For those of you who also look at our sister blog ‘All Things Jacklex’ you will already have heard of the saga of Jack’s Japanese Army. Briefly, we have been looking for this army for the last 8 years or so. I had been desperate to photograph it for the blog and to have a game with them fighting the Jacklex 1904 Russians.
The Japanese had been used against my Zvevda Samurai following the release of the film the The Last Samurai and then been reflagged as Mexican Federal troops to battle Jack’s 1916 Americans. After which they simply disappeared. The only conclusion was they were somewhere in the dark reaches of Jack’s loft. Anyway, Jack’s daughter decided that the conservatory where Jack now does all of his modelling and where we occasionally have a game, but almost always sit and have a coffee and a chat needed a good tidy up. In his conservatory is a cabinet with his 54mm figures and underneath it and behind a pile of books she found the Japanese. These had been literally inches and at best 4 feet away from us for all of the 8 years we had sat and discussed where they were!
I grabbed them and Jack's Russian Army and have set up our first ever 1904 Japanese v Russians game in the 20 odd years we have known Jack. Originally the the Japanese were heavily outnumbered and whilst they have a number of machine guns, they were at a disadvantage, so I put them behind earthworks. However, with the help of Mark Lodge the new owner of Jacklex Miniatures who very kindly provide me with a painted unit and a couple of units of Blue coated Japanese I painted some years ago and a new unit painted with my doggy eyes. I have managed to bump the Japanese infantry up from 3 units to 7. The Russians have 10 although 4 of them are 'large units' for our in house version of Black Powder with all the firing and fighting bonuses that come with it. So the Japanese may be a little too safe now behind their earthworks. They are however heavily outnumbered by the Russian cavalry. There may have to be a couple of minor changes before the games starts. We shall see.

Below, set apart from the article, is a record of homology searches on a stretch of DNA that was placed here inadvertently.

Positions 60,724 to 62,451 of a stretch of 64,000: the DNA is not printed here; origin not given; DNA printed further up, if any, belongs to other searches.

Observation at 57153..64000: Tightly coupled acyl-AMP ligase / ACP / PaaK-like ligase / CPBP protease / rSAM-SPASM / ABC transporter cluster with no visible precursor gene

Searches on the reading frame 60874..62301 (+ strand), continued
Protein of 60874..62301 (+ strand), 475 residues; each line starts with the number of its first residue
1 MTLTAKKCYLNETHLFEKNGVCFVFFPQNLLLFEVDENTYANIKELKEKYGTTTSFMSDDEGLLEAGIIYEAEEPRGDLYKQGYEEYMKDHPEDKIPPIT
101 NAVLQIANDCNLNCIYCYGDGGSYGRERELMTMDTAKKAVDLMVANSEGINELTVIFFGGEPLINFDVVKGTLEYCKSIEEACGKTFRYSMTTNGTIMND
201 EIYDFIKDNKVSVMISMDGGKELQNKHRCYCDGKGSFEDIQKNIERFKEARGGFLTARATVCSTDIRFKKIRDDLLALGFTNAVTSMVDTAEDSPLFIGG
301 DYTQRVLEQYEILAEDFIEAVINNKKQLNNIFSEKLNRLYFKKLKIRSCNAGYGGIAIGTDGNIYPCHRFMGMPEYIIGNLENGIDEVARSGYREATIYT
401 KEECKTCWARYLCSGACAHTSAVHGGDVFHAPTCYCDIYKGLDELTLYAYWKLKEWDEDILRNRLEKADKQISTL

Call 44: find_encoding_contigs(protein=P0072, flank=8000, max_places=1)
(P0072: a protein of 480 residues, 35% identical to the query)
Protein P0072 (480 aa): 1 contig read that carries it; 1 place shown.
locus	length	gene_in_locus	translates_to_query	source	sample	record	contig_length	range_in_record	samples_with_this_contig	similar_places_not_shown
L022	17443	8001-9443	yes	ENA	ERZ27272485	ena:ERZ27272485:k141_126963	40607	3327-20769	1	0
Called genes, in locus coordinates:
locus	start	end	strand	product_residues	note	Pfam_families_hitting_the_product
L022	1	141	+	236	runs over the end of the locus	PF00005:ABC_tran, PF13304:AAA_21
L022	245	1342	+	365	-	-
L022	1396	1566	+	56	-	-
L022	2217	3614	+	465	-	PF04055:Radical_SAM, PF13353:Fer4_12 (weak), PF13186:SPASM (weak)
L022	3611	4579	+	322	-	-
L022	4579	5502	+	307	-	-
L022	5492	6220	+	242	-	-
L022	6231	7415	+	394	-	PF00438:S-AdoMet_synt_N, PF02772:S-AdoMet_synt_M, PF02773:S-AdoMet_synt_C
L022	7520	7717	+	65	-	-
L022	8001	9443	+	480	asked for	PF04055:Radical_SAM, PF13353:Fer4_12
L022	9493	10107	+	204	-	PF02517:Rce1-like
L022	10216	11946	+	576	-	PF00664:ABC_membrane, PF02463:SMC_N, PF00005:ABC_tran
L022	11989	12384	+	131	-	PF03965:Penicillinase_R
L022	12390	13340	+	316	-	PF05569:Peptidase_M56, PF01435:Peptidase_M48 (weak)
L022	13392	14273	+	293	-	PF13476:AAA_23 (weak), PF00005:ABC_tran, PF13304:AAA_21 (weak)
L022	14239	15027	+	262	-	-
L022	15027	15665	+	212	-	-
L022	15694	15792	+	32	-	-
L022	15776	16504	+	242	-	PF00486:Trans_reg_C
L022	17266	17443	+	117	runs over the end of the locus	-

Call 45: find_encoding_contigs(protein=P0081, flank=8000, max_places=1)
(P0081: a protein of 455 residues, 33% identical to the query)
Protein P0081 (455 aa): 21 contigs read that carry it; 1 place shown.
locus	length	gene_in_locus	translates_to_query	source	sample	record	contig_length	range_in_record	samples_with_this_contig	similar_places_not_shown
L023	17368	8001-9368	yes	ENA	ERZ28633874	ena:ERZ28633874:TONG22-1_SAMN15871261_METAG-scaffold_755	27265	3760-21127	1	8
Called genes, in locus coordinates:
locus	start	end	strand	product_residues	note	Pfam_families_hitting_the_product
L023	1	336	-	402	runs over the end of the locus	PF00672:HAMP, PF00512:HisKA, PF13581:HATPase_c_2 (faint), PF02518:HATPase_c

Next week or so is a bit manic with a cataract operation and then a trip to the Oncologist to check on the cancer and the week after I am going on a family holiday to Portugal. I still hope to be able to meet Bob for a game before then, but just in case, I thought I would wet the appetite by showing the game in its starting position and some of the units.
The Russian centre and artillery
The Russian left wing
|Inspirational ride about by the Russian Commander|
The Japanese positions:
held by cavalry; artillery; a machine gun and hastily raised units of Japanese in their blue uniforms.
held by infantry and entrenched gun and machine gun. The Bellona gun position is almost as old as the figures!
Two newly arrived units wait as reserves
The Japaneses left wing:
The armies look great! Must be very satisfying to see them finally facing each other.ReplyDelete
Now the suspense while waiting for the first die to roll.